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Discussion Starter #1 (Edited)
Okay guys help me understand why tere is such a big difference in power between the LS7 in the C6.R and the (C6)Z06. I have looked over the engine specifications and the differences and similarities are shown below. How do the differences account for such a large difference in power?

C6-Z06/ C6.R

Displacement: 7.0/427/ Same
Horsepower: [email protected]/ Horsepower: [email protected]
Torque (lb-ft): [email protected]/ Torque (lb-ft): [email protected]
Bore diameter (in): 4.125/ Same
Crankshaft Stroke (in): 4.00/ Crankshaft Stroke (in): 3.985
Deck Height (in): 9.24/ Same
"V" angle (deg): 90/ Same
Cylinder Bore Spacing (in): 4.40/ Same
Compression: 11.1:1/ Compression: 12.0:1
Cylinder case material: Aluminum/ Same
Cylinder liners: Cast iron/ Cylinder liners: None
Lubrication System: Dry Sump/ Same
Fuel System: Sequential EFI/ Same
Throttle System: Throttle body/ TS: Individual runner
Fuel required: 93 octane/ Fuel required: 100 octane

-RR
 

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im sure alot of it is due to the increased compression (ie need for race fuel). also the cam is probably not made for fuel efficiency and emissions and such. Im sure a cam will wake this car up like nothing else. :thumb:
 

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The numbers you quoted are for the restrictor plate engine. The C6R non restrictor plate puts out close to 675 HP and 650 Tx ( and I have heard rumors of close to 750HP). Compression ratio I have seen is additionally sometimes reported as 12.5:1 and other times 14:1 depending on head chamber size, they run 3 slightly different heads, 30cc, 32cc and 38cc, those would roughly correspond with all of the CR's and chamber sizes. In addition the Valve Angle is a slightly steeper 11 degrees with larger intake runners.,

TheY also run a cast iron liner.

The LS7 head chamber size is 70cc, with a 12 degree Valve angle.

The C6R also runs a more agressive cam, a 5 stage dry sump, Jesel shaft mounted roller rockers with roller tips. The intake manifold runners are twice as long and the intake plenums are twice as big and there are two of them interconnected. There are 8 individual Kinsler FI throttle bodies. There is a Jesel belt drive.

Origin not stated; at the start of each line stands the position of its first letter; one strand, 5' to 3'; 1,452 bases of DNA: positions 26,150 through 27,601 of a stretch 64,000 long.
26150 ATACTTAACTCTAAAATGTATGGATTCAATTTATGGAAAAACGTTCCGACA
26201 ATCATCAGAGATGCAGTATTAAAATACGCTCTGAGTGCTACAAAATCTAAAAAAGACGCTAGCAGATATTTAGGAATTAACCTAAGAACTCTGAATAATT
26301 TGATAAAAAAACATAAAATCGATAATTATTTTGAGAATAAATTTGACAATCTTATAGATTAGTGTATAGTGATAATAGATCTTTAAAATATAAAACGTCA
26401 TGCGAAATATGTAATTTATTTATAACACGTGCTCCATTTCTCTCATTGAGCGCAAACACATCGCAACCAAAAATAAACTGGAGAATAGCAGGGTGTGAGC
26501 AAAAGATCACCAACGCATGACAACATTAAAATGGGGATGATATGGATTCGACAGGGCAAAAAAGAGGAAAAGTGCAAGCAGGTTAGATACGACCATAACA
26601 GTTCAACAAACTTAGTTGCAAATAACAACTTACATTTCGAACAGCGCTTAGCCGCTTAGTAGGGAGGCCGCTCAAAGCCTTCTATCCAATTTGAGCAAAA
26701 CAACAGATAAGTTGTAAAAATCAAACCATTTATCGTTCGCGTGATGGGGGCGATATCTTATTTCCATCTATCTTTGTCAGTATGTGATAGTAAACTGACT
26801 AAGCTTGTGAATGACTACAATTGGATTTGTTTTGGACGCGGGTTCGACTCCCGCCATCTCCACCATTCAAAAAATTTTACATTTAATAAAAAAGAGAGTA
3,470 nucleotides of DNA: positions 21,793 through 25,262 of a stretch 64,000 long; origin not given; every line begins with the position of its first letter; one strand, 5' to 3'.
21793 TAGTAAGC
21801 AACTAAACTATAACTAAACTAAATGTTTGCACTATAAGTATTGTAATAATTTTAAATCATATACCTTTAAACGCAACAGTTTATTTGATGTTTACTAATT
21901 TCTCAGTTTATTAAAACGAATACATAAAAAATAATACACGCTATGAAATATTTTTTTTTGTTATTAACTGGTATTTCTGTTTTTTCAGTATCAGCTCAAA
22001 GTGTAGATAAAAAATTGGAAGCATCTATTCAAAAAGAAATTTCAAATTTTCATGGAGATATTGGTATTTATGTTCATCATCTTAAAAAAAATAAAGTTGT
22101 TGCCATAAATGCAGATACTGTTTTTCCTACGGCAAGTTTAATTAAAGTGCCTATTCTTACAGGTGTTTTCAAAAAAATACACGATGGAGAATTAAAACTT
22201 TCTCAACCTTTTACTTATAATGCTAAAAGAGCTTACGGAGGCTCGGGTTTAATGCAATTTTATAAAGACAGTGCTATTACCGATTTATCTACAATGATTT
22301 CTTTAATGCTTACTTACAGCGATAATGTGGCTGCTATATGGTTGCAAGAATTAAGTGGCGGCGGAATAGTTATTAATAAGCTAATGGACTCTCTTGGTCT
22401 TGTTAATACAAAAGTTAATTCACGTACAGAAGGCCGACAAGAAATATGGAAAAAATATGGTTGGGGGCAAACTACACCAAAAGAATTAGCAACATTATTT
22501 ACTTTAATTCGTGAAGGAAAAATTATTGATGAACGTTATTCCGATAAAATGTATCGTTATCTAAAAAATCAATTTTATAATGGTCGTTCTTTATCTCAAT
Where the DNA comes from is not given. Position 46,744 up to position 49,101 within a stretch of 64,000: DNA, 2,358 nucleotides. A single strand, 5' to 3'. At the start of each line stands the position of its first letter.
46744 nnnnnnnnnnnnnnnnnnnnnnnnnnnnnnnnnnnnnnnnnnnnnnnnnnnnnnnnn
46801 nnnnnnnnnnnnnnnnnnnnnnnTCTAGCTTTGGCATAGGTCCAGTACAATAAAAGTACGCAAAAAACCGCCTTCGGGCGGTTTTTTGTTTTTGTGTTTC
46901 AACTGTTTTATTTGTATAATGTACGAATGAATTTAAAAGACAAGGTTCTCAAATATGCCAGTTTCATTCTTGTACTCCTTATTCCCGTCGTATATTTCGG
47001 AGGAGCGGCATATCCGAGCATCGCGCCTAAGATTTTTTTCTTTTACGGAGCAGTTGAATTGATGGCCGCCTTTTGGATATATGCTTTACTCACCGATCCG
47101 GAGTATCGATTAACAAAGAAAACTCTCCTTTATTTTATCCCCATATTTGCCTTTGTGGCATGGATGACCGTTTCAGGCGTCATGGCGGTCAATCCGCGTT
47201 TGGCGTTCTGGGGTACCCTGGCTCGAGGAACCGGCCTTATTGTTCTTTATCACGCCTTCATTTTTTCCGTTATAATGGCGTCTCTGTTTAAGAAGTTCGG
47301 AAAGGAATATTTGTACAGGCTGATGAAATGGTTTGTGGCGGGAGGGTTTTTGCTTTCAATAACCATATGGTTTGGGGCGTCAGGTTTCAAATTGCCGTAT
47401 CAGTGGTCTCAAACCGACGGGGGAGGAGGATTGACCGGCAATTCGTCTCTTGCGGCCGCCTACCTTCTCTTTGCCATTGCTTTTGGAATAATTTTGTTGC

Headers are a 3 step Tri Y with of course NO Cats to deal with and no emissions tuning

So most of the difference is in the heads and cam, intake & TB(s)

Remember, the production engine is still a detuned smogger. I am sure aftermarket will have these putting out +600 HP within 6 mos.
 

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Just curious

How does the C6R manage the detonation issue with such high octane fuel + super high compression? I thought that is a bad combination.

Back to the topic, the 580hp(if true) for the C6R doesn't seem that big of a difference from the LS7. 80HP at the crank can be made up easily by just some simple mods on the LS7, I would think.

Does anyone know why the bigger difference in the TQ #? If anything, the LS7 is a little weak with just 470ft-lb of torque. What is the reason for it NOT to generate a 500+ TQ#? Is it because the small bore/high compression setup? If that is so then how do you explain the relative high TQ# for the C6R.
 

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As as said before, it's all in the camshaft and heads/induction. The extra compression probably adds 10-15HP.

The racecar probably has an camshaft LSA on the order of 108-110 degrees and alot more duration, versus 115+ for the emissions controlled street car. This would make for much higher torque (thus horsepower), but with a much narrower power band. That's why the racecar idles like crap (of course some would call at beautiful) whereas the street car can idle smoothly with the power brakes still working. :)

-Dave C. '04 Z06
 

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Compression will make a huge difference, especially when a cam that has more valve overlap is used. Higher compression becomes a requirement. Basic rule, assuming proper gas ect. is 4% more power per point. Conservative is 3%. Very efficient engines will see almost 4. So, 11:1 to 14:1 os almost or is 3 points. So, 12% multiplied by 525(real power) will yeild additional 63hp plus additional power of a real cam not meant to last 100,000 miles. Like fast ramps ect.

Randy
 

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Thanks Dave and Randy for sharing your thoughts. I just heard from somewhere that high compression and high octane doesn't mix well. It could be I remember it backward.:eek:
 

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There is also the 600 pound difference in weight between the two cars. Plus the torque alone would make a huge difference. Then add the race trans which would probably account for 2 seconds a lap over the manual shifter...
 

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Using a higher Octane rated fuel helps prevent detonation under High compression. the octane rating in fuel is basically a measure of (or = to) a percent by volume scale of iso-octane to heptane. Not all fuels use the same exact chemical mixture so the octane scale is a standard form of measure to describe a fuels resistance to detonate/pre-ignition. Think of it this way, higher is better for high performance engines. This is only because most high performance engines run higher compression or forced induction. high octane race fuel (100+ rated) is used for its stability. Low octane can cause knock which can lead to broken parts/fragging an engine.
 
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